Sven: The Final Year Reviewed

When the cyclo-cross world championships took place in Luxembourg a couple of weeks ago, there was one notable absence from the list of starters: there was no Sven Nys, the legend of the sport who had dominated it for the best part of two decades. With two world championships, seven world cups and over 140 competitive victories to his name, he’s widely regarded as one of the greatest cyclo-cross racers of his generation and of all time.

Like his fellow Belgian, Eddy Merckx, Nys was nicknamed the Cannibal because of the way he gobbled up the opposition. But 2014-2015 saw a decline in his form as he struggled to come to terms with a divorce that affected his training and saw a disappointing run of results in competition. Some questioned whether his years were finally catching up with him. 

Sven: the Final Year documents his 2015-2016 season as he tries to overcome his demons and re-impose himself on the cyclo-cross world as a 39 year old.

Directed by Jan Vandermotte, this is a beautifully made and shot film that glorifies the sport with some stunning cinematography of Nys both in training and competition. That beautiful hum of tyres on gravel paths and the flash of coloured jerseys blurring across the frame makes for a visual and audio feast. The orchards of Belgium, where Nys powers his way through rustic tracks, the glorious mud of winter competitions and the stunning scenery of Mallorca also add colour, beauty and, this being cyclo-cross, grit.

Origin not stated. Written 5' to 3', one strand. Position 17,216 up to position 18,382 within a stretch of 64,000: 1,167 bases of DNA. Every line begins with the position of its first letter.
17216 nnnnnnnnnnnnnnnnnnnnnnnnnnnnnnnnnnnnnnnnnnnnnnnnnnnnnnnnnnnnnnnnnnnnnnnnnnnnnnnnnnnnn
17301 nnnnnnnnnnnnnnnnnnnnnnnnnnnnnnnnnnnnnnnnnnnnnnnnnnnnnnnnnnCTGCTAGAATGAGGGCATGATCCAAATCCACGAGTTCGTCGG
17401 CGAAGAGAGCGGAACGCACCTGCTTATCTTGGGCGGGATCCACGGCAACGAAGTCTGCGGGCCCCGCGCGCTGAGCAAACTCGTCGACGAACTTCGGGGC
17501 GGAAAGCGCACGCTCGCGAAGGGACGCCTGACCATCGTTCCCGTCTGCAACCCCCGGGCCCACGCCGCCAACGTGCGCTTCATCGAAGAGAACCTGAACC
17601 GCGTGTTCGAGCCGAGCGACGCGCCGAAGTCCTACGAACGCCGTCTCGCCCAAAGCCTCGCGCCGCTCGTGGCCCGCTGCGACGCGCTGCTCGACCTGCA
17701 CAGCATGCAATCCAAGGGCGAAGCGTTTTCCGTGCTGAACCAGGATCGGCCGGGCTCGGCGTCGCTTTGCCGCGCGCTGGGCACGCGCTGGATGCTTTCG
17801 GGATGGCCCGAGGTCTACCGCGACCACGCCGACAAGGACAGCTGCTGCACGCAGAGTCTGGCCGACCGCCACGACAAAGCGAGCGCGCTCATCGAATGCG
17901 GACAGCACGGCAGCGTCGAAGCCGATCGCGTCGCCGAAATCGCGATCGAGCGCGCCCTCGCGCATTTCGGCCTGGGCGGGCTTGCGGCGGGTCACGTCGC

We follow Nys through the highs and lows of training and competing. Constantly pushing himself to the limit he battles with his coach who demands he takes time to rest and allow his body to recover from the pain he puts it through. The multi-disciplined aspects of cyclo-cross are borne out as we see him on a road bike, mountain bike, and fat bike, as well as the cyclo-cross bike. He’s a master of them all.

There is a touching narrative thread throughout the film as we see his relationship with his 13 year old son, Thibaut, someone who shows future promise as a bike racer himself. The mutual love and respect they have shines through and they tease, cajole and support each other in equal measure. One feels that their relationship has developed over the year and there is a palpable closeness at the end.

Belgium is very much the home of cyclo-cross, and it’s not just his family who hold Nys in high regard. His countrymen worship the ground he rides on, from humble potato farmer to office executive. The fans flock to see him and will him on to reach the once great heights of his career. When he takes the lead in the World Championships the crowd go berserk and the way he tears open the race, ripping down the steepest section of the course has them screaming themselves hoarse. It was like watching the Nys of old.

The film is an emotional journey as he hands over the baton to the next generation of stars, the young guns of Wout Van Aert and Mathieu van der Poel. One feels that he’s come to terms with drawing his racing career to a close, but his tears as he’s interviewed for the last time as a racer reveal the magnitude of his achievements and dedication to his sport. For the viewer and sports fan it’s great to be able to see a titan like Nys bow out with dignity, still competitive to the very end. This will become one of the classic cycling films of all time and is an absolute must-see. Inspiring. Moving. Beautiful.

You can watch Sven: the Final Year on Vimeo where you can rent it for £4.99